Jeff Daniels gets 'apolitical' in James Comey role

Jeff Daniels plays James Comey in "The Comey Rule" on Showtime. File Photo by John Angelillo/UPI | <a href="/News_Photos/lp/7d55a54f96384ad4901ad884a54b5586/" target="_blank">License Photo</a>
Jeff Daniels plays James Comey in "The Comey Rule" on Showtime. File Photo by John Angelillo/UPI | License Photo

LOS ANGELES, Sept. 25 (UPI) -- Jeff Daniels said he adopted former FBI Director James Comey's politics -- or lack of -- to portray him in Showtime's two-part miniseries The Comey Rule.

"I take on the politics of the character I'm playing," Daniels said on a recent Television Critics Association panel. "I've always done that."


Daniels concluded that Comey favored neither the Democrats nor the Republicans. Despite what either side may believe, Daniels hopes he portrayed a man trying to remain objective.

"He was an apolitical guy," Daniels said. "We got a look at what apolitical was."

No stranger to political characters, Daniels played news anchor Will McAvoy on Aaron Sorkin's drama The Newsroom. The character often spoke on the political views Sorkin wanted to address in the drama.

Daniels played another real-life character, FBI counterterrorism expert John O'Neill, in the Hulu 9/11 drama The Looming Tower.


"My politics don't impact whether I take a role or not," the 65-year-old actor said. "I don't know what [Godless character] Frank Griffin's politics were, but I probably don't agree with them."

Writer-director Billy Ray adapted Comey's memoir, A Higher Loyalty. The story follows Comey during the 2016 presidential election when he reopened an investigation into Hillary Clinton's deleted emails. Daniels said he believes the adaptation of Comey's memoir will shed light on the former FBI director for people who did not read the book.

"Not all of our information is available on Twitter," Daniels said. "Sometimes, you've got to dive deeper, and this is a deep dive into why Comey did what he did."

The miniseries portrays a meeting between President Donald Trump (Brendan Gleeson) and Comey. During the meeting, Trump asks for Comey's loyalty. Daniels said this was a key moment in which Comey remained impartial.

"Jim had highlighted that in the book when Trump said, 'I need loyalty,'" Daniels said. "Jim said he froze and he gave him nothing." Daniels thought Comey's experience as both a prosecuting attorney and an FBI director gave him "a pretty good poker face."


Trump fired Comey on May 9, 2017. Daniels expects some viewers still may side with the president. He simply wanted to portray Comey's side of the story.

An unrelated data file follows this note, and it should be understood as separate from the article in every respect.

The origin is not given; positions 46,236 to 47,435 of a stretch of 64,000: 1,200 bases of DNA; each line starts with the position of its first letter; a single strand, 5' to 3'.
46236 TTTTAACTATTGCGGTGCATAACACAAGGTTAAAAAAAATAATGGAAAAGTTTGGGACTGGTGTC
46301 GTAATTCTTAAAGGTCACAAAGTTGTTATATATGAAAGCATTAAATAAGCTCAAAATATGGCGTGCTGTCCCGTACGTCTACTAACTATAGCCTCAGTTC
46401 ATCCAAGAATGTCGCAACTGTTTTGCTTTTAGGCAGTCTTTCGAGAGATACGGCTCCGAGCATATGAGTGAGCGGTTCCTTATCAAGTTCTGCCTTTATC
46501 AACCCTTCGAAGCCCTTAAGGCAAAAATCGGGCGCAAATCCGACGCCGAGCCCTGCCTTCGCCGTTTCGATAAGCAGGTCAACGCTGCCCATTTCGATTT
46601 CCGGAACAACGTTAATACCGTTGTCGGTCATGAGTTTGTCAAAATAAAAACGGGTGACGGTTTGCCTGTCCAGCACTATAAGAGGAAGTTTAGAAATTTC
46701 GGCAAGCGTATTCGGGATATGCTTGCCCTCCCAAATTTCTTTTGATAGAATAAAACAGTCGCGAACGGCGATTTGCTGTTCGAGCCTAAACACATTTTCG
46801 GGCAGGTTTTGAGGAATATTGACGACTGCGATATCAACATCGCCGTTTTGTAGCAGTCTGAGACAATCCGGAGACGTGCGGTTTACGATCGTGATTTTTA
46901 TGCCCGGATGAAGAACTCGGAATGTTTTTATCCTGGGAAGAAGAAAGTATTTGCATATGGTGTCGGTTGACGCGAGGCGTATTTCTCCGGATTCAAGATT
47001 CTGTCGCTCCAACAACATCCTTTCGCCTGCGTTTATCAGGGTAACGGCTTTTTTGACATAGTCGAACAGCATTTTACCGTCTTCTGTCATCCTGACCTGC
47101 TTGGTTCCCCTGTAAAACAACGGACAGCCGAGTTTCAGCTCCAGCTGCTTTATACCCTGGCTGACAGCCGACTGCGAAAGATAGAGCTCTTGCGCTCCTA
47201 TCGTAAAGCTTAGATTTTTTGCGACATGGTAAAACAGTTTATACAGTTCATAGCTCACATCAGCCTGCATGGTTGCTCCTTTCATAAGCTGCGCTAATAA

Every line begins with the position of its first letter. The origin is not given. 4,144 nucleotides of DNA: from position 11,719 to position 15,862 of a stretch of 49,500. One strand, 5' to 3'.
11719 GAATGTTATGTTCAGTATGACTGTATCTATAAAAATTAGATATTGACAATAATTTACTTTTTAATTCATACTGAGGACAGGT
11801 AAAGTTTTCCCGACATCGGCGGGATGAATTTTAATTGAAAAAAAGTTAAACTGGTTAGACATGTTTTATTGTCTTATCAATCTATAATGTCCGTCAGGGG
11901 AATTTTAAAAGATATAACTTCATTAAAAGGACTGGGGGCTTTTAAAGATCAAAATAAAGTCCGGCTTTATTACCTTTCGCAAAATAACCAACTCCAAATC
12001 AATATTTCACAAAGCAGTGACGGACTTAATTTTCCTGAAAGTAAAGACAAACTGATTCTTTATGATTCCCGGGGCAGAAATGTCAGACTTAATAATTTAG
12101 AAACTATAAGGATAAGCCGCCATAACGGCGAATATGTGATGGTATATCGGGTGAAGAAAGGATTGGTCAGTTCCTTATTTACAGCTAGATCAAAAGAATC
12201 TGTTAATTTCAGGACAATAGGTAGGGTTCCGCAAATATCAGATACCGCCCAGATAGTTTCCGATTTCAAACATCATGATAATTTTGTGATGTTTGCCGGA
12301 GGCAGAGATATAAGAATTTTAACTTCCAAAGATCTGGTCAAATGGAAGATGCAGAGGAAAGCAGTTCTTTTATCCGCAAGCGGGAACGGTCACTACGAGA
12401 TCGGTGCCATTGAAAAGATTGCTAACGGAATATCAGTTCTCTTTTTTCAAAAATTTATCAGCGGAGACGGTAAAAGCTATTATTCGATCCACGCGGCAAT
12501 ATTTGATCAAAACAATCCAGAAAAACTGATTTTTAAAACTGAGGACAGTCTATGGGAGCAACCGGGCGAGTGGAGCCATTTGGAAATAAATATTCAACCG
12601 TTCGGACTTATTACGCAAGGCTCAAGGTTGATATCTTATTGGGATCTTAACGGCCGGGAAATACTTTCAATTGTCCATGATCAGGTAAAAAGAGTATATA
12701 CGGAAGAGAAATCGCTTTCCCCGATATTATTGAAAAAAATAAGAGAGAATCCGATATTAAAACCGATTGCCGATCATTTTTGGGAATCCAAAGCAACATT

"The only part of the story that we knew is Trump's version: 'Comey is a liar,'" Daniels said. "Here's the other side. You decide."

Daniels said he spent two months researching Comey, including listening to him read his audiobook and watching YouTube videos of him. Daniels said he wore 2-inch lifts in his shoes to bring him closer to Comey's 6-foot-8-inch height. Daniels is 6 feet, 3 inches tall.

The actor said Comey visited the set during the scene in which Trump asked for loyalty.

"Jim was there that day, and he said, 'You've got my posture, the uprightness,'" Daniels said. "The posture changed because here comes Trump. He's just coming at you with this loyalty stuff, and it backed me up."

Daniels said the most difficult aspect of The Comey Rule was portraying Comey at home with his wife, Patrice (Jennifer Ehle).

"That's where you learn how it impacted the family and it isolated Jim even more," Daniels said.

In addition to playing real-life characters, Daniels has shown his diversity in roles. He played Harry Dunne to Jim Carrey's Lloyd Christmas in the Dumb and Dumber comedies, starred in action movies like Speed and played Atticus Finch in To Kill a Mockingbird on Broadway.


"That was the whole career plan," Daniels said. "[I'd] do Dumb and Dumber, and then whatever I do after that, it's going to be 180 degrees" different.

Daniels said he fantasizes that, at the end of his career, every character he ever played will meet at a dinner party.

"I want to see Harry Dunne sitting with Will McAvoy, and then Jim Comey sits down," Daniels said. "They are all alive to me."

The Comey Rule airs Sunday and Monday at 9 p.m. EDT on Showtime.

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